International Biogeoscience Conference 2013, Nagoya, Japan
Revealing the biotic diversity of the early earth and the evolution of cyanobacteria and eukaryotes
Main Session Themes
1) Fossil and sedimentary evidence for early eukaryotes and photosynthetic bacteria
2) Geochemical evidence for biotic diversity and metabolisms of early life
3) Insights from modern life to the early evolution of life
4) New techniques and methodologies in Precambrian research
5) Overview of environments and life in the Precambrian
Prof. Roger E. SUMMONS (Massachusetts Institute of Technology, USA)
Prof. Akihiko YAMAGISHI (Tokyo University of Pharmacy and Life Sciences, Japan)
Prof. Isao INOUE (University of Tsukuba, Japan)
This conference aims to bring together geologists, paleontologists, geochemists, biologists, and molecular and evolutionary biologists to discuss significant contemporary issues relating to our understanding of the early evolution of life and its interaction with Earth’s surface environments.
In the past 10 years, evidence has been accumulating for the early evolution of complex ecosystems and biotic diversity during the Archean. Biosignatures including cellular fossils, carbon isotopic values of kerogen, molecular biomarkers such as lipids and hopanes, and microbialites such as stromatolites and microbially-induced sedimentary structures in siliciclastic settings, have been reported from number of sedimentary successions deposited in environments ranging from deep-sea hydrothermal vent systems to coastal sandy intertidal flats, and even from volcanic rocks. It is believed that by 3.0 Ga microorganisms were flourishing in multiple environments. However, these early ecosystems and the biological affinities of reported fossils are poorly understood. Although the signatures of photosynthetic microorganisms can be traced back to 3.4 Ga, the timing of the origin of oxygenic photosynthesis is still unclear. Also problematic, are the recently reported spheroidal and lenticular cellular microfossils larger than 20µm (up to 200 µm) in diameter. They are reported from 3.0, 3.2 and 3.4 Ga sedimentary successions including chemically precipitated cherts and siliciclastic sediments in South Africa and Western Australia. Their large size，organic-wall style of preservation and morphologies suggest they may represent early eukaryotes. This is consistent with the results of biomarker and molecular clock studies that suggest the evolution of cyanobacteria and eukaryotes prior to 2.7 Ga, although it is generally accepted that oxygenation of the atmosphere occurred much later, and widely accepted fossil evidence for eukaryotes dates only from 1.8 Ga. This conference is thus intended to present us with a timely opportunity to discuss these and related issues.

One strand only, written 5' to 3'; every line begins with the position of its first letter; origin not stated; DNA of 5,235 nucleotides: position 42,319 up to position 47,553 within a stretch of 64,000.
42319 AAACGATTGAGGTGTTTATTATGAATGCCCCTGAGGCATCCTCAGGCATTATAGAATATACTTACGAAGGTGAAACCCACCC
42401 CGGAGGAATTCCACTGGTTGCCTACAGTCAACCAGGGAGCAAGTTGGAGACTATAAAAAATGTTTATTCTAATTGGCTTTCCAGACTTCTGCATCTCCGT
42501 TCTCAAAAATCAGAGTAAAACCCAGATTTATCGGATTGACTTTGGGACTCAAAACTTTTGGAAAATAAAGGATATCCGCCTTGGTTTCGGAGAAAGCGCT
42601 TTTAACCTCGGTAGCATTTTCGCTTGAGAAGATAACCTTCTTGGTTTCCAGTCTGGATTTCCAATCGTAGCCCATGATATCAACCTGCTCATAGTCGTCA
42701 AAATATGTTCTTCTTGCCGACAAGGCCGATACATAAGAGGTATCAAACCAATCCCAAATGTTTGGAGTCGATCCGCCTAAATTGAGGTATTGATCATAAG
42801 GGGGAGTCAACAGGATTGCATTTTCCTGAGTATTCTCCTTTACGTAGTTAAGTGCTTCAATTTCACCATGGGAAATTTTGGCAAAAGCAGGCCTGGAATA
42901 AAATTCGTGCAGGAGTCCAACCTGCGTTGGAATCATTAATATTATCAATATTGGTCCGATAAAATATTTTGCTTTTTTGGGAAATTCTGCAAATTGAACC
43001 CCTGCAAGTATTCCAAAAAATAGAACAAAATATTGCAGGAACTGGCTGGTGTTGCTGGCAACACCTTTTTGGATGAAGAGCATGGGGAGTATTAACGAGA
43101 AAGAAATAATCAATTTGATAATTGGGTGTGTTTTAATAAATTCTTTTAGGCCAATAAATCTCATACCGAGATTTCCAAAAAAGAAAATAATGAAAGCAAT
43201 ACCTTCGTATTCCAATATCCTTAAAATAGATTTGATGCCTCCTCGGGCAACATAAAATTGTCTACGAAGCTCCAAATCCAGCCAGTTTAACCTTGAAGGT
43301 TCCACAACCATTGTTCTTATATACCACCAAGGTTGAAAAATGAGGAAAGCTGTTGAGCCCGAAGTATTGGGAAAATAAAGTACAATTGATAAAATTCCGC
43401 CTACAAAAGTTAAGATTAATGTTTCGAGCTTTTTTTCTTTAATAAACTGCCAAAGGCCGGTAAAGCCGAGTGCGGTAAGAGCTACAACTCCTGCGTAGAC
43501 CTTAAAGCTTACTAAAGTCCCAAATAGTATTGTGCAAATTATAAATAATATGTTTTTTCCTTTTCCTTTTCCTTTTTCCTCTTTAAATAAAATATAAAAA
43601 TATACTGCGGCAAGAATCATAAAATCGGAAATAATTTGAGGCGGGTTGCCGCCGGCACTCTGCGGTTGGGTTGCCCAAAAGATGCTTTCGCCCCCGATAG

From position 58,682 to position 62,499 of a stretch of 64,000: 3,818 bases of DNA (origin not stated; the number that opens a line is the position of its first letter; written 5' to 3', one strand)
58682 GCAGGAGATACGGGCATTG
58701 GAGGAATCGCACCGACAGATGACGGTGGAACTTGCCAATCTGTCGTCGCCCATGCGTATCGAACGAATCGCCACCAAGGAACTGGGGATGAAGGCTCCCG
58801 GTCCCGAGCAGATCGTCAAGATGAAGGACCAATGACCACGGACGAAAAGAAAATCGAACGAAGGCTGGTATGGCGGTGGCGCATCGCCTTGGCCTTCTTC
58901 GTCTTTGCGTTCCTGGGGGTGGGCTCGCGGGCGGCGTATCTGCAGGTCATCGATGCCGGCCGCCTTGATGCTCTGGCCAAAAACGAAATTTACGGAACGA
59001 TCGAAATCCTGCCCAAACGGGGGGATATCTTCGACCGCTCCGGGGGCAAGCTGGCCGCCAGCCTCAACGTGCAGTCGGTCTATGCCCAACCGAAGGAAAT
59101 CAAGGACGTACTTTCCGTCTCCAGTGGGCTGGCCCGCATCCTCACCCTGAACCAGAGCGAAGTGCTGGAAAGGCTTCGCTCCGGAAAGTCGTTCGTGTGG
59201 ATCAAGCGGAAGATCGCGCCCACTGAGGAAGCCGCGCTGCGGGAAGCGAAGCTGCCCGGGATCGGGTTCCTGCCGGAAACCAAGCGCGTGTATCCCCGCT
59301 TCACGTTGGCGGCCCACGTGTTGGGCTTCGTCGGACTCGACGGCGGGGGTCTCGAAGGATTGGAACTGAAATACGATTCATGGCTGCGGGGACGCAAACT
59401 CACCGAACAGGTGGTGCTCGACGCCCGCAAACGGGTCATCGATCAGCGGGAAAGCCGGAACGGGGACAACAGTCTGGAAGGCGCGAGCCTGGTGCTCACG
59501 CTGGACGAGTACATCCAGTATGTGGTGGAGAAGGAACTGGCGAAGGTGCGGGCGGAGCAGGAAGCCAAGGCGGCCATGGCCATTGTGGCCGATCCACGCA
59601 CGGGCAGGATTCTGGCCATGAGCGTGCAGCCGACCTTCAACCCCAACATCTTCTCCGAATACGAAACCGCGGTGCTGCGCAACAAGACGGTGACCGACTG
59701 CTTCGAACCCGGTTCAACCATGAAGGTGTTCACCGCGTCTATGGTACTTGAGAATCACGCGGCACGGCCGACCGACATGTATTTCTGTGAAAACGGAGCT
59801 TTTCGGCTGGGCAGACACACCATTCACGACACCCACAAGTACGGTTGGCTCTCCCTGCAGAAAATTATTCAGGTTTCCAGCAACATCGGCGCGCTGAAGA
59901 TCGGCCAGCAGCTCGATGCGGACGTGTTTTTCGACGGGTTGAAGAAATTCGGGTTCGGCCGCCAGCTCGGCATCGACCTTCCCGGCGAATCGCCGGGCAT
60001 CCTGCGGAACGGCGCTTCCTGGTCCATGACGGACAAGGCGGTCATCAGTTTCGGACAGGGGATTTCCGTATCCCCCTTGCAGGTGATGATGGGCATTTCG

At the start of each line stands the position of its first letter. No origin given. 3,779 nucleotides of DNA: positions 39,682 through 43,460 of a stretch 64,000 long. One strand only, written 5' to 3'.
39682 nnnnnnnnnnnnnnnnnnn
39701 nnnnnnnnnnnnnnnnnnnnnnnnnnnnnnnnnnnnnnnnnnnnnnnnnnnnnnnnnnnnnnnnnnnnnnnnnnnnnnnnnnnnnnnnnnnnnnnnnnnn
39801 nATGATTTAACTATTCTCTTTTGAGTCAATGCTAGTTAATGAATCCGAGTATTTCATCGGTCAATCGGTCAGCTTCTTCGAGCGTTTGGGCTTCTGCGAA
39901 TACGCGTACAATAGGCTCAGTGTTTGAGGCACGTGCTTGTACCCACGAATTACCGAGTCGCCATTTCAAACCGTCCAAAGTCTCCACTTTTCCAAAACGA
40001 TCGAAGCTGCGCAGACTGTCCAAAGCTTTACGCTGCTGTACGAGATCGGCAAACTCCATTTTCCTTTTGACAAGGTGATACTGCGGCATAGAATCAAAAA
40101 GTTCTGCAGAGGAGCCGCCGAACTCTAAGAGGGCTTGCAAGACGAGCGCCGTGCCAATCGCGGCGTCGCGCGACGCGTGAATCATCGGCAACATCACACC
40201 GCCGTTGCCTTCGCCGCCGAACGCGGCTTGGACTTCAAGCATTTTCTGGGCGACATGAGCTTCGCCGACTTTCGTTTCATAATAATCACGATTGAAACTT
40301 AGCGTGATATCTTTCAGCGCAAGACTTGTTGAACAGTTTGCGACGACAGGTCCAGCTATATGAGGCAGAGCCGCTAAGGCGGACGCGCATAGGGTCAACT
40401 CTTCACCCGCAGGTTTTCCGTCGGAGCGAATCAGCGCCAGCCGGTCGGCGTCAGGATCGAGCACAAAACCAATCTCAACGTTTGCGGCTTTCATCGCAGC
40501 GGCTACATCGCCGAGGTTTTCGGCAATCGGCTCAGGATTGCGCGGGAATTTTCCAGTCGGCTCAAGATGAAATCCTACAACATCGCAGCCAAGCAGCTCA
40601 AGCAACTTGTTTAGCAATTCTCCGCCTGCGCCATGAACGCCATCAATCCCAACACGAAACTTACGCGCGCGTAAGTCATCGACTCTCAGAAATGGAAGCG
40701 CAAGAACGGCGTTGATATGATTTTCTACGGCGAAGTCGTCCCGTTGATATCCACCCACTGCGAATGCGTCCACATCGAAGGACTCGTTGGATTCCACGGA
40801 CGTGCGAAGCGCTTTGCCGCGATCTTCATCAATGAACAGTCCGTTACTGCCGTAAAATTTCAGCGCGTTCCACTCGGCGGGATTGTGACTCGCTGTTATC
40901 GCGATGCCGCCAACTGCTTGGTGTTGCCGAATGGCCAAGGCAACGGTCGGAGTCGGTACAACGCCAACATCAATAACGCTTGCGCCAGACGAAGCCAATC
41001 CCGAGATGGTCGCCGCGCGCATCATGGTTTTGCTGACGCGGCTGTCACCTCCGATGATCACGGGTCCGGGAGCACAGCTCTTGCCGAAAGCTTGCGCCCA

Malcolm R. WALTER
Martin J. VAN KRANENDONK
Graduate School of Environmental Studies, Nagoya University
Australian Centre for Astrobiology, University of New South Wales
Nagoya City Science Museum
School of Informatics and Sciences, Nagoya University
Nagoya University Museum
Japan Astrobiology Network Association
See the attached flyer for more information.